The United States alleges that Shadman, as a subcontractor and owner of HSLSC, “conspired to obtain payments from the United States for the transportation of military supplies in Afghanistan through the illegal and fraudulent use of the wires ... [by making] bribe payments, fraudulently inflat [ing] prices, and caus[ing] the United States to be invoiced for and to make payments of $77,920,605 to two bank accounts in Afghanistan.” 2d Am. Compl. ¶ 10. The United States alleges that Shadman paid bribes to TOIFOR operations managers Henry Omonobi–Newton and Paul Hele, id. ¶ 38, and that Shadman conspired with Hele to “inflate[ ] and manipulate[ ] subcontractors' bids, id. ¶ 39, to allow Hele “to award TMRs to [HSLSC] at an inflated rate,” id. ¶ 39g. Allegedly because of the bribery and fraud, HSLSC was awarded 5,421 TMRs, which cost the United States $77,920,605. See id. ¶¶ 35, 43.

The United States filed this civil forfeiture action and seized the defendant funds as the proceeds of a wire fraud conspiracy. The second amended complaint alleges that the proceeds of the contracts were deposited into an account at Afghanistan International Bank. Id. ¶ 44. The funds were then transferred in and out of accounts in the name of HSLSC, Hekmat Shadman General Trading LLC, Faizy Elham Brothers, Ltd., and Everest Faizy Logistics Services at Afghanistan International Bank, Bank Alfalah, and Emirates NBD Bank. Id. ¶ 44–76. Some of the funds at Afghanistan International Bank were also wired into an account in the name of Yaser Elham at Emirates NBD Bank. Id. ¶ 67–69. The United States has restrained a total of $63,049,141, with $52,949,141 from the accounts in Bank Alfalah and Emirates NBD Bank, and $10.1 million in Afghanistan International Bank under various seizure warrants issued by the court upon a probable cause finding.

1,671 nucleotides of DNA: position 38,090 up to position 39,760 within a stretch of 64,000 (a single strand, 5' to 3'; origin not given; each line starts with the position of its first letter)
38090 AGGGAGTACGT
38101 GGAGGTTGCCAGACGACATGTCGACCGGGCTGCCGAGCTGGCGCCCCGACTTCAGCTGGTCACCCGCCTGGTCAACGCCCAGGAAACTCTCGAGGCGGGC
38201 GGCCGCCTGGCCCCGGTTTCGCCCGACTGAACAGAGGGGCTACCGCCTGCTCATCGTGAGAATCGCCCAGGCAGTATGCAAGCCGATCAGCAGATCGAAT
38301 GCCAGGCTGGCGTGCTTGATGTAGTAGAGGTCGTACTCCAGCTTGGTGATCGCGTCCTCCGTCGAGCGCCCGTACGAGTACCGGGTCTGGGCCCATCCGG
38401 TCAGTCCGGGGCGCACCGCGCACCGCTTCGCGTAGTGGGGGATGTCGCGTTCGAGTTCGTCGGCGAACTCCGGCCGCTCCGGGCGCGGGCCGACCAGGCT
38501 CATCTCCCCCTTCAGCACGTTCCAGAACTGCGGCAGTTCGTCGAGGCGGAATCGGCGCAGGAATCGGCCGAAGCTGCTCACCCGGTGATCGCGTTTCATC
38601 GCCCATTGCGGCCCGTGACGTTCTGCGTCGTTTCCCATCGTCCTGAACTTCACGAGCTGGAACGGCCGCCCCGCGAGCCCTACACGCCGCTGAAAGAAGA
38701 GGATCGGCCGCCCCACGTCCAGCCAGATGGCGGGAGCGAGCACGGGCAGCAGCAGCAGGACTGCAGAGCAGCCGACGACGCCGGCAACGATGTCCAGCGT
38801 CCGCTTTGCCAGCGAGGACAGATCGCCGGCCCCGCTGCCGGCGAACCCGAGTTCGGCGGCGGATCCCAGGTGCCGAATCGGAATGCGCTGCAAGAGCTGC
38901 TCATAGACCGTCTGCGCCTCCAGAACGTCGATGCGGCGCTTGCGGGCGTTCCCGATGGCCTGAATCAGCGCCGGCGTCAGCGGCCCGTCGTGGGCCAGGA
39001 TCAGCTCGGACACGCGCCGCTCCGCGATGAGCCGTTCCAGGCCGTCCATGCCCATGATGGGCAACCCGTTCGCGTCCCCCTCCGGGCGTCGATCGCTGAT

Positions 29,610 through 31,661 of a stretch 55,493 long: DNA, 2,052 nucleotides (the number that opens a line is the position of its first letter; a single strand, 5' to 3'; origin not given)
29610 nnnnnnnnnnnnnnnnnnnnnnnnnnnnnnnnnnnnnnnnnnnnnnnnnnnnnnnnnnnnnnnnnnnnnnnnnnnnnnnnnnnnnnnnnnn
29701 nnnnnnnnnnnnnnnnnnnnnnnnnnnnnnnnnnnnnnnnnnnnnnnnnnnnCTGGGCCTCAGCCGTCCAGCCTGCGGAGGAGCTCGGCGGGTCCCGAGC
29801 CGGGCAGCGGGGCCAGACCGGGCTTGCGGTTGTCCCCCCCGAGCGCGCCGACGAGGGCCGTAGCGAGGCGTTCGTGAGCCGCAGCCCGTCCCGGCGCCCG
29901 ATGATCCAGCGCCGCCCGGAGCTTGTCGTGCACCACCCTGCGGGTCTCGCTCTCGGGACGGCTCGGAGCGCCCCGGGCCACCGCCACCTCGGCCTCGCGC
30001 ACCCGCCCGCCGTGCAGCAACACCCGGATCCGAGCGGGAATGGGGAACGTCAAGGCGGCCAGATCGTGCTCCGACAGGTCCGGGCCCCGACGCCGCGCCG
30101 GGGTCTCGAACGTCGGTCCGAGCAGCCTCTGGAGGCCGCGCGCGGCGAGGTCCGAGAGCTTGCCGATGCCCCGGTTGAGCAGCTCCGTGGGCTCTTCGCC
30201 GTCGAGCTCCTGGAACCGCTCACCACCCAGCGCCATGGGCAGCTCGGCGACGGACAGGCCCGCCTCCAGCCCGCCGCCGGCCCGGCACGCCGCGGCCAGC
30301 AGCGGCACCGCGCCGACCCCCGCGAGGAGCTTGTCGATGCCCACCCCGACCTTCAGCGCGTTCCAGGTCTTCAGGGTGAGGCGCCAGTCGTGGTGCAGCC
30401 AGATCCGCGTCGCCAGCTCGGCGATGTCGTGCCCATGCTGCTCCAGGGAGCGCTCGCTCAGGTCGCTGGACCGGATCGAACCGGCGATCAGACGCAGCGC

On August 27, 2013, Shadman, Najibullah, and Rohullah filed a verified claim and statement of interest in the seized property, asserting that they are the owners of the seized funds. Verified Claim and Statement of Interest or Right in Property Subject to Forfeiture In Rem at 8. They made these claims both individually, and on behalf of their companies. Id. at 14–16. It appears that all the accounts are held in the name of the companies, rather than the individuals, except for one account at Emirate National Bank. Id. at 8–12. Claimants then filed a motion under 18 U.S.C. § 983(f) for immediate release of funds, which has been denied. The claimants also filed a motion for preliminary injunctive relief under Federal Rule of Civil Procedure 65, which has also been denied.